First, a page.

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John Wick: Chapter 4 & The Rent-Heart Hitman

This is #CineFile, where our critic Rahul Desai goes beyond the obvious takes, to dissect movies and shows that are in the news. Today — John Wick: Chapter 4

John Wick: Chapter 4 & The Rent-Heart Hitman
Detail from the poster for John Wick: Chapter 4

Last Updated: 02.03 PM, Mar 25, 2023


Beneath their remorseless violence, what the John Wick films reveal about heartbreak, and the blossoming of grief.

THE HAUNTED ACTION HERO isn’t new. It’s a trope as old as time. Nearly every protagonist in the history of action cinema comes from a space of damage and pain. Nearly all of them are broken, angry or some combination of both. They have nothing left to lose. They are often “ghosts in search of graveyards”. At times, this passes off as an excuse to justify the limited acting skills of these stars. (They aren’t emoting because they’re numb, you see). But mostly, it becomes the license to kill — and to express tragedy as the most physical version of itself. When we see them break bones, bodies and spirits, we are actually seeing the invincibility and vulnerability of heartbreak at once. It’s a stretch, but it’s probably the most accessible grammar of grief.

The reason the John Wick franchise represents the pinnacle of this genre is because it reveals grief as an endless journey. Beneath the remorseless slicing and shooting and stunts and style, it reveals heartbreak as a permanent and shapeless feeling. Not a feeling that goes away with time, but the sort that stays and evolves — the sort that one can only get more proficient at. These might sound like heavy words for what is, on paper, a hugely successful Hollywood action series about a retired hitman who sets out to avenge the murder of his dog. But the flesh is a front for some soul. The beagle puppy was a gift from his late wife, Helen. It was supposed to be his support animal. John Wick returns to the dark side — he returns to wreak havoc in the underworld he had walked away from at the peak of his powers — because his grieving process is derailed by that very world. When the Russian gangster’s son attacks Wick’s home in the first film, he is essentially attacking both the endurance of his love and his opportunity to break in peace.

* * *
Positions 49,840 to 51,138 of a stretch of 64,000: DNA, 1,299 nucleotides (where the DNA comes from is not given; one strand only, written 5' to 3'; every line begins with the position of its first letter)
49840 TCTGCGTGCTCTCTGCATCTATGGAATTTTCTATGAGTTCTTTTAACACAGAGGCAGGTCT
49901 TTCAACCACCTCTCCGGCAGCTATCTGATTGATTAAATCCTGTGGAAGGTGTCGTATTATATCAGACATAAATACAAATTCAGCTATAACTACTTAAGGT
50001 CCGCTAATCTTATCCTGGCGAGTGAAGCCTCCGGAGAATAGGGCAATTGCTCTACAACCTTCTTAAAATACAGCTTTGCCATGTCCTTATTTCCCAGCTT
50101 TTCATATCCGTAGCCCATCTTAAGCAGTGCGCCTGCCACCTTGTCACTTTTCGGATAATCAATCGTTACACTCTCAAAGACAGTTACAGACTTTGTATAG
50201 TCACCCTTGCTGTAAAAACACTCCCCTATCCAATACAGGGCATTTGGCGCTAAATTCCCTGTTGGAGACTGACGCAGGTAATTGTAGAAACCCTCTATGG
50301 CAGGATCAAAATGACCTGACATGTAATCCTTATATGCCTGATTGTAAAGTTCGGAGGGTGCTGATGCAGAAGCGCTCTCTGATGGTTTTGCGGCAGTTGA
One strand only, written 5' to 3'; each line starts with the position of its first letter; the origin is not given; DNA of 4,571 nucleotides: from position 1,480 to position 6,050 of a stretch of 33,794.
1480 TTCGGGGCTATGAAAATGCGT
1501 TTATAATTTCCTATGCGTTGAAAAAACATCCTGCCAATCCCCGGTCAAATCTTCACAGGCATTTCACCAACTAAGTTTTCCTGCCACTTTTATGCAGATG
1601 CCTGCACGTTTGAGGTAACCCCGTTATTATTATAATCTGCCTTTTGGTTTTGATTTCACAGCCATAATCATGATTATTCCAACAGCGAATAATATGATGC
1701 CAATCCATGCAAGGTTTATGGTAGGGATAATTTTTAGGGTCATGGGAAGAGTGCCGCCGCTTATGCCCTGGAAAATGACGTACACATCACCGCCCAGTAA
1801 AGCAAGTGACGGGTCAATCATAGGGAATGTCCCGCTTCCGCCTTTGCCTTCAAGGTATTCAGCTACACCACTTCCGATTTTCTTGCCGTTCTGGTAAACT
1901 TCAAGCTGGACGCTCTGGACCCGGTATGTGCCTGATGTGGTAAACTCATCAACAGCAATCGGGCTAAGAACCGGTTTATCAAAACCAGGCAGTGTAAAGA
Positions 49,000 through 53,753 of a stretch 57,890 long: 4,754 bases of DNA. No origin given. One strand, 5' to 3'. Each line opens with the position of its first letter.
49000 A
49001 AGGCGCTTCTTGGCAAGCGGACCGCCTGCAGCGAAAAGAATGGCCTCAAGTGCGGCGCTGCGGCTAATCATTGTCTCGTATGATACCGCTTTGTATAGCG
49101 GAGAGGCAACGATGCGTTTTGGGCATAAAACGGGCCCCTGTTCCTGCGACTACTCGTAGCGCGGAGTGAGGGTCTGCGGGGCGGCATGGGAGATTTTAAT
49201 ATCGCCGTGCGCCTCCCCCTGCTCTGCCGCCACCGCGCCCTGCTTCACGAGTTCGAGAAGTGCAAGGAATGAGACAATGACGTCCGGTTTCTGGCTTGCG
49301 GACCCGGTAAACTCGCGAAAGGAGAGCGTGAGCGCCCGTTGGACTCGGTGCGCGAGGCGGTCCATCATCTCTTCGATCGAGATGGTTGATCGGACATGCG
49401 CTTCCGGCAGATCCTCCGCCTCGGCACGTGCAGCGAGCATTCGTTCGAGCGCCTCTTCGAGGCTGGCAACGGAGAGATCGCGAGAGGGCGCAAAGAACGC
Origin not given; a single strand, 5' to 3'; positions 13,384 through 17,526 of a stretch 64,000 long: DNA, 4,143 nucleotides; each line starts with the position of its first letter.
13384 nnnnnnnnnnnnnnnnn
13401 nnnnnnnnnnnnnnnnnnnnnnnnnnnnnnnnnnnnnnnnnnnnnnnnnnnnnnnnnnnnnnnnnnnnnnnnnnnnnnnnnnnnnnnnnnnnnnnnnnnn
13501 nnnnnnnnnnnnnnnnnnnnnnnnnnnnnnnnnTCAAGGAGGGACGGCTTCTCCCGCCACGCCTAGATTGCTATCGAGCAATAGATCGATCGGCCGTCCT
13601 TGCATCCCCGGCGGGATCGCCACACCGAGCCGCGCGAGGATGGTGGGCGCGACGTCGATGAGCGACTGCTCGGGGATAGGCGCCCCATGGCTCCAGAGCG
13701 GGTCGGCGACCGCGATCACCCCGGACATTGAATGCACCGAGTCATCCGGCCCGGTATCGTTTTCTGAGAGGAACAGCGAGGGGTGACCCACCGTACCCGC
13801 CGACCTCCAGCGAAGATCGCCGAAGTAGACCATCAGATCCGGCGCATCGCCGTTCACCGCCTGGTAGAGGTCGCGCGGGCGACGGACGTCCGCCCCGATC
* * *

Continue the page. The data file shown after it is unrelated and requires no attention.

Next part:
At a meta level, John Wick is battling to be Keanu Reeves, a rare superstar who has over the years become synonymous with the dignity of grief.
At a meta level, John Wick is battling to be Keanu Reeves, a rare superstar who has over the years become synonymous with the dignity of grief.

WICK SPENDS the next two films in a closed loop of rage and revenge, hunting and being hunted across the globe. The action is relentless and masterful. The narrative design is slick and smart. At some meta level, John Wick is battling to be Keanu Reeves, a rare superstar who has over the years become synonymous with the freedom and dignity of grief. (“What do you think happens when we die, Keanu Reeves?” asked Stephen Colbert in the run-up to John Wick Chapter 3 — Parabellum. Reeves’ profoundly wise answer — “I know that the ones who love us will miss us” — prompted perhaps the most genuine handshake in talkshow history). But I’d like to believe that in a parallel (or normal) universe, Wick is an everyman lashing out in sadness. The High Table — the government of crime in the John Wick ecosystem — is perhaps a metaphor for a traditional society that isn’t built to indulge the humanity of loss. The intricate system keeps trying to punish Wick for breaking its rules, which is basically a way of suggesting that grieving cannot afford to be an isolated process.